• Intern in IB-M&A
May 22, 2020

Doctors and lawyers are known for being smart and working long hours therefore this normalization has allowed for their struggle to not be heard while conversely the small but elite finance industry that many can't get in are viewed as distant. So bankers, consultants, HF PMs and PE partner struggles are often more revealing about a rather secretive area of society and as such creates more headlines or in this case more attention.

  • Prospect in 
May 22, 2020

For doctors, I think part of the reason they are satisfied is that they're job is fulfilling. It feels good to help people and doctors know
they are helping people and making the world a better place. Some people find finance rewarding or fulfilling but the vast majority don't. I'd like to think finance contributes to the world even though we don't heal the sick.

May 23, 2020

I think it's because finance and consulting have more schemers and social climbers than people in law and medicine. It's more of an elite environment, and so they are probably more likely to feel envious toward, say, a peer that lands a prestigious gig. So it doesn't seem surprising that many people in these industries, motivated by social pressure, are unhappy to be logging hours doing things that they aren't really interested in. To be fair, law and medicine are elite environments too, but I think they attract more of the stoic, bookish sort, and have fewer people that care so much about status.

May 23, 2020

Most of WSO is people at the analyst level and literally no one actually enjoys being an analyst in IB. As you go higher up the food chain you get shit on less and have more intellectually stimulating work and more people that enjoy it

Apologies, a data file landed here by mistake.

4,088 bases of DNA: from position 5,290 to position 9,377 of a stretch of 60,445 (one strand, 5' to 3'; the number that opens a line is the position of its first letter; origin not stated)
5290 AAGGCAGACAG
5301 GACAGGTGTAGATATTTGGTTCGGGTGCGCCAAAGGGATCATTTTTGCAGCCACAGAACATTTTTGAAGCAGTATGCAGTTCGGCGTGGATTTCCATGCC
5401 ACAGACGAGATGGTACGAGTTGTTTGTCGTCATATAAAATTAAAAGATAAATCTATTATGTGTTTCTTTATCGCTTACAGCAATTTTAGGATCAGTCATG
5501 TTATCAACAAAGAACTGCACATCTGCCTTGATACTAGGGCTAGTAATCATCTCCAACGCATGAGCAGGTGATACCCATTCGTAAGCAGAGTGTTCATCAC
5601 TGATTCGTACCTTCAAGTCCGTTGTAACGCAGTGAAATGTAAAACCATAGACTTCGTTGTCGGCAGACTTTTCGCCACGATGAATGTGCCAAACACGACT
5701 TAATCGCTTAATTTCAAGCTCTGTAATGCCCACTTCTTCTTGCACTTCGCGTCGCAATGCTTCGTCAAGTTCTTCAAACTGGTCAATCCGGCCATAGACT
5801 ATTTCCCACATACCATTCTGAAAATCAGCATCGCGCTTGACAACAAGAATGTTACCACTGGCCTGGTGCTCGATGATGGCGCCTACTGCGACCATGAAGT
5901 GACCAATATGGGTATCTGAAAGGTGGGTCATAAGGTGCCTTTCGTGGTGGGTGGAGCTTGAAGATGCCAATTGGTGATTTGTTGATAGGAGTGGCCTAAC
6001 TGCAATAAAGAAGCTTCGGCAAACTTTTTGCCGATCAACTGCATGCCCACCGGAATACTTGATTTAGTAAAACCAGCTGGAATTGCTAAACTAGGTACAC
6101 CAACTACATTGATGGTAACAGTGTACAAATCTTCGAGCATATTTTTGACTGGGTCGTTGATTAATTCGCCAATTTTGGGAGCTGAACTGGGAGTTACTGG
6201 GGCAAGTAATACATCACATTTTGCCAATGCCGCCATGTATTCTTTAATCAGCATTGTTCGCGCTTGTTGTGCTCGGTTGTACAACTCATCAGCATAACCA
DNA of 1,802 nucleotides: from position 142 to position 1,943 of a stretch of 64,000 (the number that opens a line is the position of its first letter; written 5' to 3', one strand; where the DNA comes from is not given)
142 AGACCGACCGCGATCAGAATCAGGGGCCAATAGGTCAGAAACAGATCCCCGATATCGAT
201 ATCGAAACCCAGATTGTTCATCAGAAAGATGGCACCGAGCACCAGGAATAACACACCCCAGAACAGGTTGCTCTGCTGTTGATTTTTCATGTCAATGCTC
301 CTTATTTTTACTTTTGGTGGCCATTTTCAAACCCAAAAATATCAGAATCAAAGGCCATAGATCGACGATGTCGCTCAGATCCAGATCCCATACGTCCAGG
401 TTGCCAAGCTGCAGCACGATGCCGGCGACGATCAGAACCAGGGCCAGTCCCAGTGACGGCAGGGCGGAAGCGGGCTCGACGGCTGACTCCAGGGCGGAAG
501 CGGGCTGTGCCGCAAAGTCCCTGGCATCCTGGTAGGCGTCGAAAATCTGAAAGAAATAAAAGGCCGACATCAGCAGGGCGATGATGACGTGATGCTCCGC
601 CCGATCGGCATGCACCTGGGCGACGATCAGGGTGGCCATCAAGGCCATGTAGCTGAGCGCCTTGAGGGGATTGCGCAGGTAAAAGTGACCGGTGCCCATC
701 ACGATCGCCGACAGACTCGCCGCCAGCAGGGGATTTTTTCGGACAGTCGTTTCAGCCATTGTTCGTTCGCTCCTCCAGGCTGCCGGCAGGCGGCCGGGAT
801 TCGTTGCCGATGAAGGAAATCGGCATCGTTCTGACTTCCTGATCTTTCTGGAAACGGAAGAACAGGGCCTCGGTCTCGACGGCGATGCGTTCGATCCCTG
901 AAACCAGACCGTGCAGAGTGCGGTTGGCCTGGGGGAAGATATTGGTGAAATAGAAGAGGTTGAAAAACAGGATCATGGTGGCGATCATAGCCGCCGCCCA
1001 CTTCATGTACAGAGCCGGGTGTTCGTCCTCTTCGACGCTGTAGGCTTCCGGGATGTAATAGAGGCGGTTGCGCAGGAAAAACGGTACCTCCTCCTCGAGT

May 23, 2020

People that go into medicine are not looking for "exit opps". A majority of people who enter investment banking and consulting see it as a stepping stone into a later career they will enjoy. For that reason the stats shouldn't be suprising. As someone else mentioned you mostly see first/second year analysts making comments on this site. Generally when VP up makes a comment they seem pretty content with their lives/some even say they're happy.


  • Junior Trader in S&T - Other
May 23, 2020

Also consider that complaining is not the same as actually hating your job. It has cathartic properties (the stress is real, certainly).

May 24, 2020

I agree with another post on the exit opps POV. Definitely real... Few other industries makes you do a job you don't want before getting to the one you are actually after.

One thing no one else has mentioned is some of the culture in law/engineering/medicine. Speaking broadly here, but a very differently cultivated group of individuals. Would lean more towards introverted thinkers/politically correct/safe sort of thing. I find bankers, consultants, accounting ppl kind of "let it rip" in terms of personality, attitude, opinions etc. My roommate (lawyer) feels like a caged animal surrounded by his peers at work.

With that said, I think you get a more honest POV and loud projection of opinion. Honestly, most people I know don't love what they do and would jump at the opportunity to complain about it. The brash personalities in banking and finance yell it out loud for all to hear. The tone on the other side can be a bit quieter. Even on forums.

Once the tone is set, the herd follows.

    • 2
  • Analyst 1 in S&T - Other
May 24, 2020